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Ruderman, Espero visit Christie at Federal Detention Center


At 8 a.m. Wednesday, Sen. Russell Ruderman, joined by Sen. Will Espero, met with federal detainee Roger Christie at the Federal Detention Center (FDC) in Honolulu to discuss his incarceration, health, and rights as a U.S. citizen under the United States Constitution.

Christie has been held now for almost three years without a bail hearing or a trial.

Roger Christie

Roger Christie

After weeks of requests and assurances, the U.S. Attorney’s Office granted permission for Ruderman, representing Christie’s district, and Espero, chairman of the Senate Committee on Public Safety, Intergovernmental, and Military Affairs, to visit Christie at the FDC in Honolulu with restrictions, including that no media shall be present.

Christie has not been allowed to meet with media despite requests from National Geographic, Newsweek and Honolulu Civil Beat among many others.

In June 2010, Christie, along with 12 co-defendants, was charged with manufacture, possession with intent to sell marijuana. The other defendants have been released on bail pending trial.

Prior to the detention hearing, Christie was interviewed by the Office of Pretrial Services and on July 13, 2010, Pretrial Services issued a report that recommended Christie be released on an unsecured bond of $50,000.

In the almost three years since that recommendation, all efforts to have Christie released pending trial or have access to a speedy trial have been denied. Visitations have been severely limited by the FDC including those by his wife Share Christie, who has not been allowed to see her husband for almost a year.

In recent weeks, additional charges have been added, and his trial postponed once again.

While the charges against Christie are federal in nature, holding a defendant without bail, while denying his/her constitutional right to a speedy trial is virtually unheard of in this state.

Even those accused of serious crimes such as large-scale distribution of ice, violent criminals, rapists and murderers are routinely released on bail pending trial.

To urge President Obama and the federal government to release Christie pending a hearing, Ruderman authored two measures — Senate Concurrent Resolution 75 and Senate Resolution 42 – both of these measures have been passed by the Senate Committee on Public Safety, Intergovernmental, and Military Affairs.

Christie explained he is content with the position he is in because he feels he is doing the right thing and looks forward to proving his innocence in a court of law, saying, “Dignity trumps longevity.”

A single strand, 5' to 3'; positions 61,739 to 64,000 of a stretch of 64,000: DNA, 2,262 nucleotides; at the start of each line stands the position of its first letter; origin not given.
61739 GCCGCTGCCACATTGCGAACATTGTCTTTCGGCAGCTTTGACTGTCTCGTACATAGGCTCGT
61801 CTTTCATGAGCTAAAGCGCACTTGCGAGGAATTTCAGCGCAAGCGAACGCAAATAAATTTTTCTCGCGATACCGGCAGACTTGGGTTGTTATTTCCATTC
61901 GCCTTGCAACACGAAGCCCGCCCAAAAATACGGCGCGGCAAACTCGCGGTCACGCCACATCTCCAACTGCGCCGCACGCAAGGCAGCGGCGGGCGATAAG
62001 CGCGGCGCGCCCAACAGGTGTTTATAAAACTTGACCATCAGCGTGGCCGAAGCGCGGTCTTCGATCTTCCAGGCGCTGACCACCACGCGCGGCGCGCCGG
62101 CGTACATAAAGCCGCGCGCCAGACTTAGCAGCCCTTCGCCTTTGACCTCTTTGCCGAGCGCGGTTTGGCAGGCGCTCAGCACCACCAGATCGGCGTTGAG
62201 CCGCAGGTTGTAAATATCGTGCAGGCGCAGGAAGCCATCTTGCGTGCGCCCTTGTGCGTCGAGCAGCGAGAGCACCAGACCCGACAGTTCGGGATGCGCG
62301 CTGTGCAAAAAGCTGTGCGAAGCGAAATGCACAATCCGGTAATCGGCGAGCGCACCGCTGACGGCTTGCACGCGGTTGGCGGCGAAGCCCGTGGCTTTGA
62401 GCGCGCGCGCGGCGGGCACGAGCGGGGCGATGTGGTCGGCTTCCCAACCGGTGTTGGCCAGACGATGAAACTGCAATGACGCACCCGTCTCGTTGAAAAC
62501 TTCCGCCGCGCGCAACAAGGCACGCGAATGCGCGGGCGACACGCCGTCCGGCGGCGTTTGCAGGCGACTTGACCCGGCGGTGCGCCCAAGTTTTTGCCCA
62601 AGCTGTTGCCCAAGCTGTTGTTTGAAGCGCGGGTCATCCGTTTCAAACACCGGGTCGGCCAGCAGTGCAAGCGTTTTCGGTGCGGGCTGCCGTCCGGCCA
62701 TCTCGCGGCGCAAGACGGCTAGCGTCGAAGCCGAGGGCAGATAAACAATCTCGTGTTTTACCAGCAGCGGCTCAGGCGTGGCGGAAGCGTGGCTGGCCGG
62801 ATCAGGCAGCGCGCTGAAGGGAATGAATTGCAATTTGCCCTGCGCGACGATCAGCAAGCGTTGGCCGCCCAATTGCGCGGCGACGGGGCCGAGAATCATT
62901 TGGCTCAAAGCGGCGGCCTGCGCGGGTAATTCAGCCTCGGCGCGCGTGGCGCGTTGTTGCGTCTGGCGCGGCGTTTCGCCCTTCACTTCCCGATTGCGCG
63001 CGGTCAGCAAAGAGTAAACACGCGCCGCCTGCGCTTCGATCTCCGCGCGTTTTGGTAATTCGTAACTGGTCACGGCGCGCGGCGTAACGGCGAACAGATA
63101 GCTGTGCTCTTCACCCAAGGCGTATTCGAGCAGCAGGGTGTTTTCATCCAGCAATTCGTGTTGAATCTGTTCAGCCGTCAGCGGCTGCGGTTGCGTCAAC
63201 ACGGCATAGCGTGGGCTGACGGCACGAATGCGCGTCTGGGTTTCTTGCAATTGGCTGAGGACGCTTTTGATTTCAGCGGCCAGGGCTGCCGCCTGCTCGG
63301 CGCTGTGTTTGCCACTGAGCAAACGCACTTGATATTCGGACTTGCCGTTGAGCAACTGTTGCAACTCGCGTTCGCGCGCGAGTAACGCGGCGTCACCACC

Ruderman and Espero expressed their concern for Christie, the violation of his Constitutional rights, and the implications for all persons facing non-violent federal charges and deemed dangerous by the federal judicial system, such has been the case for Christie since July 2010.

Ruderman said, “I have known Roger for over 25 years. He is one of the most peaceful persons I know. To anyone who knows him, the claim that he is a danger to the community is absurd.”

Espero said, “This visit was very enlightening. I still feel that Mr. Christie should be released pending a trial.”

Ruderman and Espero thanked FDC Warden David Shinn, Asst. Warden Tom Blumm, Assistant U.S. Attorney Michael Kawahara, and Public Defender Thomas Otake, for their assistance and for the opportunity to meet with Christie.

3 Responses to “Ruderman, Espero visit Christie at Federal Detention Center”

  1. ray christl says:

    Nice to see Roger getting some notice from the politicos. If only sanity was a given commodity in Hawai’i we could move beyond destructive war.
    Is the schools and churches teaching LOGIC and Critical Thinking ? No, so we have insanity.

  2. That they keep kicking the can down the road shows they don’t have a case they can make stick.

  3. He is going to be found not guilty then he can turn around and sue the state for the abuse of his rights. What are the feds afraid of? Why will they not let media interview him? Why is he still in jail after so many years. If I was his wife, I would sue the state for cruel and unusual punishment towards her. On what basis can they stop a wife from visiting her husband? This whole thing stinks to high heaven.


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